Thinking Inside the Box: Brian Eno, Music, Movement and Light

jvap-7_2Two years after we presented our paper at the Music and Moving Image conference in New York, the Journal of Visual Arts Practice have accepted my collaborative work with Rupert Loydell which examines Brian Eno’s visual arts apps and approaches to music and studio practice – “Thinking Inside the Box: Brian Eno, Music, Movement and Light.”

Abstract:

‘In total darkness, or in a very large room, very quietly’ (Eno & Schmidt, 1979)

It is time for a reconsideration of Eno’s visual projects. This article considers how Eno has used simple but innovative ideas, programmes and processes to inform his films, apps and installation work, and how they have been disseminated. Avoiding spectacle, noise and complexity, Eno and his collaborators, has produced an array of intriguing and engaging art works. In T. The New York Times Style Magazine, Eno stated that he ‘was trying to make visual art become more like music, in that it changed the way music changes’ (2013).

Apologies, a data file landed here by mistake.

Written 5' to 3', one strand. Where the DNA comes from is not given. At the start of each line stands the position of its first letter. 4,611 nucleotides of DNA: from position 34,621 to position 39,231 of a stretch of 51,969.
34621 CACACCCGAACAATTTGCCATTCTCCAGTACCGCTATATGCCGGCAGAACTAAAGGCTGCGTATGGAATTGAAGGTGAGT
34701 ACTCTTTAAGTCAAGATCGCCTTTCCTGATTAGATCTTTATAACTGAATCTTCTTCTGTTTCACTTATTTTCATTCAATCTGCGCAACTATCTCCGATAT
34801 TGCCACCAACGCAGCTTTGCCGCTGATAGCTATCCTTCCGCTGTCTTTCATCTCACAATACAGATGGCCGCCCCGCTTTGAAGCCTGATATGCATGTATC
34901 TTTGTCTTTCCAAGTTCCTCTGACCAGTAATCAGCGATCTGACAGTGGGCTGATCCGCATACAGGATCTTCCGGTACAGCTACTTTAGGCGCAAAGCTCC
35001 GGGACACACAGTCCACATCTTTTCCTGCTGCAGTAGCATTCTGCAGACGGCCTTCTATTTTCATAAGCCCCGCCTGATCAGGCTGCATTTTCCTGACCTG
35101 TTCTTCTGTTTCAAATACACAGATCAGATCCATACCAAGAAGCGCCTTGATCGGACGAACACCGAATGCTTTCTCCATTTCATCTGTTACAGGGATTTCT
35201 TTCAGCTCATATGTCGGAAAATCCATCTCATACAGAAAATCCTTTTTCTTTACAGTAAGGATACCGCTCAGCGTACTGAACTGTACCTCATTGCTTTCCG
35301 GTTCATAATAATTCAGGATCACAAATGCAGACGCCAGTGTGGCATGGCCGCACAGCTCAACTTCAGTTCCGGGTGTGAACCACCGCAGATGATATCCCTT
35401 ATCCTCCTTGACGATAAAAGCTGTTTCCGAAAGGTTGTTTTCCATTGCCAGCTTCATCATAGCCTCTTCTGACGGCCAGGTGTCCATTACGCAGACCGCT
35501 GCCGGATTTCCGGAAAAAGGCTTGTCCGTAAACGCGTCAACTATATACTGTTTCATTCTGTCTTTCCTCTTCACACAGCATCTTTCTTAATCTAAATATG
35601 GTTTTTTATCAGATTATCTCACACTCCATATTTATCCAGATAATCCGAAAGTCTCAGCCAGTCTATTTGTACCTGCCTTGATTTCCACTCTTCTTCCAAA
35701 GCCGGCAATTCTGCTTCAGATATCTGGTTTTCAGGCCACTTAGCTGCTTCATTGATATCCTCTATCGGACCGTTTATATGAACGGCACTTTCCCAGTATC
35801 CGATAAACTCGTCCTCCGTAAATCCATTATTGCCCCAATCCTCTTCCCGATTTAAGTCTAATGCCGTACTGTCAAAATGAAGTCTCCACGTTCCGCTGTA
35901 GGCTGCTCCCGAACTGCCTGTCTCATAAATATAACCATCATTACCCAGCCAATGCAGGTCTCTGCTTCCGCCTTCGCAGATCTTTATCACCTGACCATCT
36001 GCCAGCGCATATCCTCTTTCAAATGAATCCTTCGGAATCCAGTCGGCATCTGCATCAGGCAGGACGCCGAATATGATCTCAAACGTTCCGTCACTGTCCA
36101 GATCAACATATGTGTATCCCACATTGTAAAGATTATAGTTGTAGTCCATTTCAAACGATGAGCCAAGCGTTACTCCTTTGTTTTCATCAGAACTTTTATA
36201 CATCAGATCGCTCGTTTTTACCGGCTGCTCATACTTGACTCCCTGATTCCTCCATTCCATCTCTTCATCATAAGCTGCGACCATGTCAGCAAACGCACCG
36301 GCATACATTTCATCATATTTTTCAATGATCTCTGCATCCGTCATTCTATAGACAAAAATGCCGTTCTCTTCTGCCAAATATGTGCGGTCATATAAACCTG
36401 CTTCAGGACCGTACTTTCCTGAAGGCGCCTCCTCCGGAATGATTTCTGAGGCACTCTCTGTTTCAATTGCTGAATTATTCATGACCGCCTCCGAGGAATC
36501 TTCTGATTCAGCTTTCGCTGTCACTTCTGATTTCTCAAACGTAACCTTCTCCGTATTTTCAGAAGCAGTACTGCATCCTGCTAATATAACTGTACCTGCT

Collaborators Kingsley Marshall and Rupert Loydell use remix, juxtaposition and creative writing, along with more traditional research methods, to cast light onto the ways in which appropriation, process and collaboration have informed Eno’s creative output. They use Eno’s words, drawn from interviews and his own writing, along with critiques of his work, and writing by those who have inspired him, to consider how Eno creates his quiet rooms and visual music. Each consecutive response here was dictated by the turn of a card selected from the third edition of the Oblique Strategies deck issued in 1979.

 

About Kingsley Marshall

Kingsley Marshall is Head of Film at the School of Film & Television at Falmouth University. He also works as a journalist, contributing film, music and video game criticism, features and reviews to Clash, Little White Lies, Shook and Big Screen magazines in the UK, Sabotage Times online and Magnetic overseas. He can be found on Twitter as @kingsleydc